Showing posts from April, 2013

Unafraid: zero-waste challah, the eco-happy way

Don’t know about you, but I was afraid of dough for a long time.  Afraid to let it touch anything, because it’s so darn sticky.  Afraid to let it rise uncovered, careful to set it on parchment or silicone when baking.  Careful that the challahs were spaced just so when I put them in the oven to bake, so they wouldn’t end up touching.  Careful, and afraid. But just look at my challahs now! They’re naked, completely uncovered as they rise. They’re bare-bottomed, sitting right on the table. I’m not using a baking pan at all. Experience and a couple of good tools have changed all that… mainly the little bench scraper in the back, which I’ve raved about here before.  Also, a baking stone – preheated properly, it’s hot enough when you put the challahs in that nothing will stick to it.  Even if it does stick, a nudge with the scraper is enough to dislodge it.  Also, I oil the challah generously as I portion it, so that by the time I’m finished rolling out the “snakes,” t

Look what ELSE you can do with yeast!

In all the years I have been playing with yeast and homeschooling , I have never, ever thought to mix the two!  Luckily, Ms Frizzle did, and last month’s Magic School Bus science kit was all about bacteria and fungi.  Oooey gooey fun! For all the exciting details, please see the full post over at my regular blog!   How many any other cool ways are there to use baking to teach science???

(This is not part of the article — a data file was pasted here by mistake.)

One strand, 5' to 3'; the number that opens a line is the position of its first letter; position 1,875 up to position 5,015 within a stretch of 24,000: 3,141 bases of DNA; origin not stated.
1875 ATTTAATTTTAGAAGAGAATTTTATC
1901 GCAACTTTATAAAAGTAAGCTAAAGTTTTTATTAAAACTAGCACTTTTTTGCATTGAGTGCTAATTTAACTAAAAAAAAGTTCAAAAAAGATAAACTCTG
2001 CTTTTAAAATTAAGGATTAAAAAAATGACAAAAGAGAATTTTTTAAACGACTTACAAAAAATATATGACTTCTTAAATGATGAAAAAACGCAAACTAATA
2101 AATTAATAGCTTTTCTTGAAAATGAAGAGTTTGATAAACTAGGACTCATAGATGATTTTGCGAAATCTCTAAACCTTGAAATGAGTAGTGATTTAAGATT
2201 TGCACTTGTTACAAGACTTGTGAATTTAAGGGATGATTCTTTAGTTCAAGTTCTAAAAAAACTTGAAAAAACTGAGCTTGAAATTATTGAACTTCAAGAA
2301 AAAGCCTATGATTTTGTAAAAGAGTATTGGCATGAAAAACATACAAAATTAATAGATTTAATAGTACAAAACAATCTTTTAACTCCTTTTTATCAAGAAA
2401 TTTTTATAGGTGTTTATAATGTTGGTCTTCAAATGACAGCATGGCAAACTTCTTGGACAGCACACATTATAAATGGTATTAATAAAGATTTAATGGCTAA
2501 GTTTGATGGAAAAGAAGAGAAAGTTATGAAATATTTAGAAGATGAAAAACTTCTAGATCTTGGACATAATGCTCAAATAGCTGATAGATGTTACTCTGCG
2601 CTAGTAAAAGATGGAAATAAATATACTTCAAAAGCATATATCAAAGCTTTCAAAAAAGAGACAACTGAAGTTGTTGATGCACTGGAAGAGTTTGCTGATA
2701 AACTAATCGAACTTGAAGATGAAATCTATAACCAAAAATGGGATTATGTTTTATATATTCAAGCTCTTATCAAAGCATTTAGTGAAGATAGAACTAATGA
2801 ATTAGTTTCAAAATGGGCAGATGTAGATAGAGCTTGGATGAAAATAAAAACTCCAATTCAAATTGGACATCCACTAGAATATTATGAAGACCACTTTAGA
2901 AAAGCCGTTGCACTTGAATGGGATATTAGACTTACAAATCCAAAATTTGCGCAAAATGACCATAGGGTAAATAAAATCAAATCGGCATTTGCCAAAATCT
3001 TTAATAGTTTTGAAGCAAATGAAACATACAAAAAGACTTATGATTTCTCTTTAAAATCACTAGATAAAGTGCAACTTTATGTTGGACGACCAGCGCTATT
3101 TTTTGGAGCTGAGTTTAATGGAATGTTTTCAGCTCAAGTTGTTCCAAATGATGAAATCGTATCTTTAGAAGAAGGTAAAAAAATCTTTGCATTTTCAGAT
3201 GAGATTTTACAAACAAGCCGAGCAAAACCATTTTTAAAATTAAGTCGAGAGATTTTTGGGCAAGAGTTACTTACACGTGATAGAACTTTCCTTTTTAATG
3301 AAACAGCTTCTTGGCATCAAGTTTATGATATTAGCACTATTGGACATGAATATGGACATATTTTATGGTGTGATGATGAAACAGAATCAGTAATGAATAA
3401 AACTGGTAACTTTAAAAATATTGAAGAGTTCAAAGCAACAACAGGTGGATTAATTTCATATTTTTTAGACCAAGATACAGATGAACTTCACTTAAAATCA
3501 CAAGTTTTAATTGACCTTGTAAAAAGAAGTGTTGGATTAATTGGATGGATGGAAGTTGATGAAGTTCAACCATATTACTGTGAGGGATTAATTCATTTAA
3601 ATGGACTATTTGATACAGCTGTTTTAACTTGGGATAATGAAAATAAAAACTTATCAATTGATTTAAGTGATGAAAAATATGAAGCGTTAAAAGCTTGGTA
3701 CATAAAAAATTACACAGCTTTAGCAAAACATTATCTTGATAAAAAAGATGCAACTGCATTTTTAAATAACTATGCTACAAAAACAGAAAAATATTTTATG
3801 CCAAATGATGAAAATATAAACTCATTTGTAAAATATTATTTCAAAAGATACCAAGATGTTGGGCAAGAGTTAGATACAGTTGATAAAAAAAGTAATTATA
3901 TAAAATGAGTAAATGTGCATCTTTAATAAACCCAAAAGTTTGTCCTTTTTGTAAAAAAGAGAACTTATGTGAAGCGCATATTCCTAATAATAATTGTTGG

Pot pie with Sweet Potato Dumplings / Biscuits

When you want a chicken pot pie but are a) you only have one frozen pie crust (or don’t want to fuss with a top crust), and can’t even think of a b), why not make this EASY sweet-potato-dumpling topped version instead?  (if you are enthused by this idea, see also this post about putting cornbread on top of chili) You don’t even have to use meat!  Putting a quick bread on TOP of a moist, savoury dish (whether it’s meat or dairy or even vegan, as I have been known to do with roasted root vegetables and tofu) compensates for all the downsides of quick breads – namely that they tend to dry out quickly and be less full-bodied in flavour, while lacking the exquisite texture of true breads.  Baked on top of a yummy filling – whether you have a bottom crust or not – the quick bread (dumplings, cornbread , beer bread or any quick bread you like) stay moist, absorb flavour, and add texture and substance to round out a meal. (Technicality:  FYI, “quick bread” is the term used to describ

Schlissel challah: Witchcraft, divination or… good clean bread-based fun?

In answer to the question in the title… well, my vote is with the latter (cast yours below in the Comments section!).  When I posted a reminder on facebook last night to think about including a key in the first post-Pesach challahs (see this old post to find out why), somebody posted a link to this article (“Shlissel Challah – The Loaf of Idolatry?”) and someone else recommended this one (“Serious Segulah or Pagan Piffle?”).  One person wrote, “the origins of shlissel challah is completely avodah zarah [idol worship].”  Ouch.  One commenter in a thread of one of the posts above wrote that a prominent rav “called this shlissel challah minhag "ridiculous", a violation of nichush [divination], and told his wife not to "dare" do it.” I read the articles – really, I did.  I love fascinating new information.  I love controversy. The first article (“Loaf of Idolatry?”) made me sad, partly because his article claims to be all scholarly but he doesn't really

More delicious kosher morsels!